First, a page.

All the while, the inlanders froze until their limbs were stiff and their breath came uneven. But no – they remembered just in the nick of time – still, but not too stiff. Stiff was to fight. A misunderstanding they couldn't afford. It was hard to pretend to be uninterested and relaxed, but it confused the dogs.

Will caught sight of a couple of dogs circling Gleo, sniffing warily. He could almost see their little brains working. This smells familiar. From the side, an ugly creature flung out. Caramel yapped madly. The other dogs' ears flattened and they turned and leapt away to find a scent they didn't know.

Pan shut her eyes, her hands squeezing around Will's as she saw a dog snarl and growl as his jaws buried in the lead Cinah's throat.

The baying of the dogs escalated. Anger shone from their crazed eyes; blood dripped from their snouts. Their cries came loud though they paused to attack. In the midst of it, kyaking burst out, accompanied with the royal blue magpies scattering across the sky.

On every hill, cliff, boulder stood a dog, its deep chest thrown proudly out, barking madly at the ship that now was turning. The waves chaffed at the hull of the ship, water spraying over the deck while people tried to hold her steady.

The gulls screamed and the stem nearly smashed against a protruding boulder from the island. The dog on it lifted its head and howled. A Cinah soldier aimed a firearm at it, holding himself steady. But before he could fire, the dog broke off, snarled, and slunk away.

* * * * *

Zared ran forwards, stumbling at the last few steps; his elbows grazed the ground as he fell. He cradled her face in his palms, hoping she'd open her eyes. She still breathed; there was hope, still. Quickly, he tore off his tunic and wound it tight over her wound, up over her shoulder. The movement jolted her eyes open and she stared at him, not knowing who he was.

"Sheruna love, 'tis me," said Zared, holding his breath.

Her eyes wandered past him. Up to the setting sun, spreading a red glow over the horizon, and there it stayed.

"No!" Zared howled, picking up her body and rocking her back and forth. Sister or lover – did it matter? He'd lost them both.

Beside him, Will stooped down to check on Maximilian. There was something that went further down than hate for this man for Will. It certainly wasn't love, and it was something beyond hate. Will passed his hand over the dead man's open eyes. In the end, he hadn't taken his revenge, but perhaps life wasn't always about vengeance. Will glanced around and saw Thomson and Claire standing side by side, hand in hand. A few dogs sat down obediently by Thomson's side. He noticed Gleo tending to one of the wounded, and Pan kneeling beside Lillian as she sat up.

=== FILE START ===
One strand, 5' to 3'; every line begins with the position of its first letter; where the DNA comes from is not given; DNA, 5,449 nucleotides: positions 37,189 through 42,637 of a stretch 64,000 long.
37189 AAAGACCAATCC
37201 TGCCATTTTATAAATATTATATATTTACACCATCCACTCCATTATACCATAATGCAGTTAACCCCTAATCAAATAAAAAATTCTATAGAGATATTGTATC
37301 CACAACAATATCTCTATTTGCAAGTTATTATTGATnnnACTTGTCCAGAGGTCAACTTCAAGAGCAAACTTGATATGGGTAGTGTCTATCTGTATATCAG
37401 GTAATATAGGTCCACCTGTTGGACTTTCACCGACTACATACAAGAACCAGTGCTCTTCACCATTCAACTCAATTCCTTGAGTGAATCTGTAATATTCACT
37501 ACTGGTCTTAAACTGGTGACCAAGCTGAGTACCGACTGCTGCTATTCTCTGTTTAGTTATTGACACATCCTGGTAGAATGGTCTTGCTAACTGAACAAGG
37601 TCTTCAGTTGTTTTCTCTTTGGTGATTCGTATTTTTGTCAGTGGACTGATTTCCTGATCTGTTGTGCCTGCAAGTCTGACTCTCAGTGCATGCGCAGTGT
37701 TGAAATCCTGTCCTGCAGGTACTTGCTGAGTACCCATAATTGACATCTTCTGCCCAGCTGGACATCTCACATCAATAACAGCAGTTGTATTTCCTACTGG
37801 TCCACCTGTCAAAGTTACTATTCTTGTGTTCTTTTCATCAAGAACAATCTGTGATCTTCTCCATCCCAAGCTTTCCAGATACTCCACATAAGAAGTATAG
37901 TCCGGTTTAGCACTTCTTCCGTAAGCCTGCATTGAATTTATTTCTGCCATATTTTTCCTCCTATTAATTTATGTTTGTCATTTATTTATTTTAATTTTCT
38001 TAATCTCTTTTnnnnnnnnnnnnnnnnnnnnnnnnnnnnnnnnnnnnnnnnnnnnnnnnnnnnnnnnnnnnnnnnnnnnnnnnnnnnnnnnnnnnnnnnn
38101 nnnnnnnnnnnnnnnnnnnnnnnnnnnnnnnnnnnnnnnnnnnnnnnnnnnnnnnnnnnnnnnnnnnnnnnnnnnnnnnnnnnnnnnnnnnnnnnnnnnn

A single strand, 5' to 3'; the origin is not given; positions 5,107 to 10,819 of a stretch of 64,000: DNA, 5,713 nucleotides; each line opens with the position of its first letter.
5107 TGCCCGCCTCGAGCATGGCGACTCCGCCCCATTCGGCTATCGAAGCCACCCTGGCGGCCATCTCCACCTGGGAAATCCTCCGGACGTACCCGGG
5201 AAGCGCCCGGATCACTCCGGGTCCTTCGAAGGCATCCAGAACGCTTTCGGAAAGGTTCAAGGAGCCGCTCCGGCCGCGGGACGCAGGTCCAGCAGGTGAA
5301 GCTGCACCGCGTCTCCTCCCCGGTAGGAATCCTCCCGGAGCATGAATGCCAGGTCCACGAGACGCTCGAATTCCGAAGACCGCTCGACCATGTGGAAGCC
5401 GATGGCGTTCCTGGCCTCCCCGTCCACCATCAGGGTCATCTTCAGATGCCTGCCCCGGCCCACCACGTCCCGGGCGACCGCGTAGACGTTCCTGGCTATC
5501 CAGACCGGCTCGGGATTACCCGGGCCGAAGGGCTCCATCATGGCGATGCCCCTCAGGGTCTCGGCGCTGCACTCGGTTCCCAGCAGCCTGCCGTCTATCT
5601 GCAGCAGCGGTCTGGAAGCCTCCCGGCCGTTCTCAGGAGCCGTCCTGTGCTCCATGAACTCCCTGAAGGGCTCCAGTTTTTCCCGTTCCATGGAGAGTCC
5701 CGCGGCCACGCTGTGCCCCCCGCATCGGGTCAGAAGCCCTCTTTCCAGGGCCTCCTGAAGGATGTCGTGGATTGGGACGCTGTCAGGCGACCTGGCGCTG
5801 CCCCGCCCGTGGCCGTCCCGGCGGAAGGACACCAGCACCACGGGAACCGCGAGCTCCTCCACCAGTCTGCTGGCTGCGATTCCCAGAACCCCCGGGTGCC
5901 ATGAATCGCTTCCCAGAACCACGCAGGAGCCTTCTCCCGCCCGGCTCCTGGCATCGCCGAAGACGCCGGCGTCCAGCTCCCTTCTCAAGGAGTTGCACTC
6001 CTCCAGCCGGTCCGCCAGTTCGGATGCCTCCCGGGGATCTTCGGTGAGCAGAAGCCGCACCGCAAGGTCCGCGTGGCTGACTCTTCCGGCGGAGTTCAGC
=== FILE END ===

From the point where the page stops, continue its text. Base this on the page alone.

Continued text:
An ungainly thumping caused many people to look to the west. A stout man with crutches plonked his way from the diminishing sun into their sights.

"Hell, what a din those dogs gave. Ye'd think they'd gone mad," he said.

"Wolf!" Thomson shouted. Then his eyes travelled down, and his face fell.

"I'm glad it wasn't my life, Capt'n," replied Wolf as he limped his way across to them. "The medics are coming. Ye'll all be fine."

His back to him, Black shook his head. Those were empty words. No-one would be fine again. He gazed up at the now dark sky.

Danger is seductive. War is a drug. You never realise the harm it's causing when you're addicted. But now, strung out on the dog days of peace, how do you build pride and confidence when the people are weary from war?

The heels of Black's palm propped him up and he watched as Will stole up behind Pan, took her in his arms and kissed her.

Black glanced away, the image paining him, somehow. He longed to have Silent One's weight in his arms. But the question in itself weighed him down: How does one who has defined himself by his struggle find an identity afterwards?

The moon passed across, remote and pale. It seemed at times a faint music, like the crooning of dogs, echoed from her cool, distant form. It wasn't a song, but a memory of one, an eerie, half-caught vibration of the air, subtle, beguiling, and frightening in its power. Bathing in the moon light, a bear rose on its hind legs to watch the humans below, a devil guardian.


A/N: I'll probably have a new story up some time in the near future, so maybe put me on author's alerts so you know when I do. :D

It will either be sci-fi, or supernatural.